Friedman has been a conscientious caretaker of historic architecture in River North, beginning with his restoration and renovation of architect Otto Matz's 1893 Courthouse at 54 W. Hubbard - the setting for Ben Hecht and Charles MacArthur's classic play, The Front Page - into the office complex Courthouse Place. It was designated an official landmark in 1993, exactly a century after its completion. However, he's seeking to demolish 501 N. Clark, although what's described as a "three tower" hotel could easily be built around it. (Why anyone would want to build a huge hotel when the glut of rooms already coming on-line, coupled to the imploding economy, has sent occupancy rates plummeting, is a mystery to me, but then Friedman has grown rich developing River North, while I'm writing a blog for free. We'll leave it to you to decide whose judgement may be the more reliable.)
And so it plodded along, until the Commission on Chicago Landmarks dropped a bombshell onto its September agenda: a proposal for a sprawling new River North Landmark District that stretches across all or part of 15 square blocks of prime real estate, from behind the Merchandise Mart, to the row of loft buildings lining Hubbard as it approaches Wabash, and as far north as the former Army Surplus Store building at Clark and Erie. It was a bombshell because, according to a report in Crain's Chicago Business, property owners were given next to no advance notice and, according to Friedman, were left "befuddled."
The plan wound up being removed from the September agenda at the request of the area's alderman, the 42nd ward's Brendan Reilly, and now, in his October 3rd newsletter to constituents, Reilly announces another postponement:
I am faced with the question of another deferral or proceeding with the map as initially drawn. Since I still have some unanswered questions, in addition to all of the concerns you raised, I feel it is most appropriate for me, as your elected representative, to take some additional time to carefully consider all aspects of the district before we proceed. I have asked the Landmarks Commission to defer this item from the October agenda.During that time, I will be meeting with the Department of Planning and Development to examine the proposed district and as appropriate, make changes. I am deeply concerned about imposing undue burdens on building owners whose property may not be part of the final designation. I recognize that this is an extremely difficult economic environment and my task is to protect my business owners.With the economy in steep decline and projects being put on hold, this is probably a good time to be establishing the district with the least possible economic impact on current property owners. As you follow the contours of the proposed district in the map show here, its not always easy to follow the logic of why some structures are left in, others out, but as an expression of raw power the map is pretty clear. The boundaries are carefully drawn to leave Friedman's 501 N. Clark unencumbered by any protection.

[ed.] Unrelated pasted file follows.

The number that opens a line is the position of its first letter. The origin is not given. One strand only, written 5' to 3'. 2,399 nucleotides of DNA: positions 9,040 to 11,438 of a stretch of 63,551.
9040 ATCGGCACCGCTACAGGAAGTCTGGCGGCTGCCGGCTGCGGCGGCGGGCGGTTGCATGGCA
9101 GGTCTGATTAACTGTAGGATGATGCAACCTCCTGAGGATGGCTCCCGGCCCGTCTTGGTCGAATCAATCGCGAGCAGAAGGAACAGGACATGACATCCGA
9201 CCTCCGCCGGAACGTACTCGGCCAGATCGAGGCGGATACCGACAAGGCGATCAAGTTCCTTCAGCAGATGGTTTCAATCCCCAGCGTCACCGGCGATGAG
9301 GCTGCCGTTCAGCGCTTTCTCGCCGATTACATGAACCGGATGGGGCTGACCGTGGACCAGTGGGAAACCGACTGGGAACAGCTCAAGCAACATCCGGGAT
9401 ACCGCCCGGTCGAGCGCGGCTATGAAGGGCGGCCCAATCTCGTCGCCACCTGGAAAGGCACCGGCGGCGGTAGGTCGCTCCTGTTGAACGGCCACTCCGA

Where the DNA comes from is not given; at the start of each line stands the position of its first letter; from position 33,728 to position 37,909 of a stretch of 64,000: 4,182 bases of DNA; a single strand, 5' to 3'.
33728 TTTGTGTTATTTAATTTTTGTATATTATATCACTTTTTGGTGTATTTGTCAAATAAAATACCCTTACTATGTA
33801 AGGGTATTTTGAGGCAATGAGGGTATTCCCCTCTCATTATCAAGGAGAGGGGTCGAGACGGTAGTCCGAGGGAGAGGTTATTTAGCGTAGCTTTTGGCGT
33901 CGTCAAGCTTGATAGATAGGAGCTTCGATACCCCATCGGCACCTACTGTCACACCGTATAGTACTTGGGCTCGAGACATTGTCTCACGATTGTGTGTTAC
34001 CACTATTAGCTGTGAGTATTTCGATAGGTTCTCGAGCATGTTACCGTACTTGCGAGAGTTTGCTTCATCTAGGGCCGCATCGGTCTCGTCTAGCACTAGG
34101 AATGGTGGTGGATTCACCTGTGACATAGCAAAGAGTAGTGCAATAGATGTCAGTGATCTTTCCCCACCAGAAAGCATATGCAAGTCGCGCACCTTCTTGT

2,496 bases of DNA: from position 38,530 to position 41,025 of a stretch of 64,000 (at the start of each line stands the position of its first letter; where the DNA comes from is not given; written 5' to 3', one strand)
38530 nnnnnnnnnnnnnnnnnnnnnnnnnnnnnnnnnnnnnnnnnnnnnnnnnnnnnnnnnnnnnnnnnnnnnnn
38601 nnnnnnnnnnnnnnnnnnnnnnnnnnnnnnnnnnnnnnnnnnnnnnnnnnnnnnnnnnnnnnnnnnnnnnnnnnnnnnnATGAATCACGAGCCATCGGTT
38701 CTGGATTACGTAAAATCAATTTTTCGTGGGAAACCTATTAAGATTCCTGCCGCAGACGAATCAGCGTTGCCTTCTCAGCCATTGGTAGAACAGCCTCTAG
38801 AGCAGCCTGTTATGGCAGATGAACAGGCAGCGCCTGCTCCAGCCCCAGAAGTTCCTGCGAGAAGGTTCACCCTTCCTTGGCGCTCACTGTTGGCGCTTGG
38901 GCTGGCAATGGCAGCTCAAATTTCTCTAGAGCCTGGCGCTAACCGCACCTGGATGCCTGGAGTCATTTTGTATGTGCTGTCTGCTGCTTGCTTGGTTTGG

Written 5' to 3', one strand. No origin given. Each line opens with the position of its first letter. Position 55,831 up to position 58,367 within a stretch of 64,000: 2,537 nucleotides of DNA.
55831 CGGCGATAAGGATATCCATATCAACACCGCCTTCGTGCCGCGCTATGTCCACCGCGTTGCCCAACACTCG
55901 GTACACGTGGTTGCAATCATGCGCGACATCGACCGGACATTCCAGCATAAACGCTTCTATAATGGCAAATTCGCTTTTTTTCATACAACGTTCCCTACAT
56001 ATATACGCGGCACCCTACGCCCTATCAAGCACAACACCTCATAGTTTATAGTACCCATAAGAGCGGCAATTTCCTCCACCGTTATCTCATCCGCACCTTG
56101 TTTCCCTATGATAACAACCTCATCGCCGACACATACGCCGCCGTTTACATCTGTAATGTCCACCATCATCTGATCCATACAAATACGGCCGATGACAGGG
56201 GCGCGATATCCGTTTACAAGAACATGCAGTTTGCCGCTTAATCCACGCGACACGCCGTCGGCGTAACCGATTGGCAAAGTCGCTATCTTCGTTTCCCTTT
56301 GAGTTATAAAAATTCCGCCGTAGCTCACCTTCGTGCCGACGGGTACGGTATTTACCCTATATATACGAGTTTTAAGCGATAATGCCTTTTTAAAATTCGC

Yes, 501 N. Clark should be in the district.
Why is Friedman being allowed to demolish it? As George Orwell might put it, all property owners are equal---but some are 'more equal' than others.
Admittedly, Friedman has done some great preservation work in the past. But does that mean he has earned the demolition of 501 N. Clark? Absolutely not.
Especially because, if he gets to do this demolition, other properties will claim, in court, that they should get to demolition THEIR historic buildings.
Bottom line? Everyone should be treated fairly. And that means including 501 N. Clark in the district. Being fair includes doing what is fair for ALL citizens...and the citizens of Chicago deserve to have this part of their Central District protected. Property owners may not like it, but it is certainly fair.
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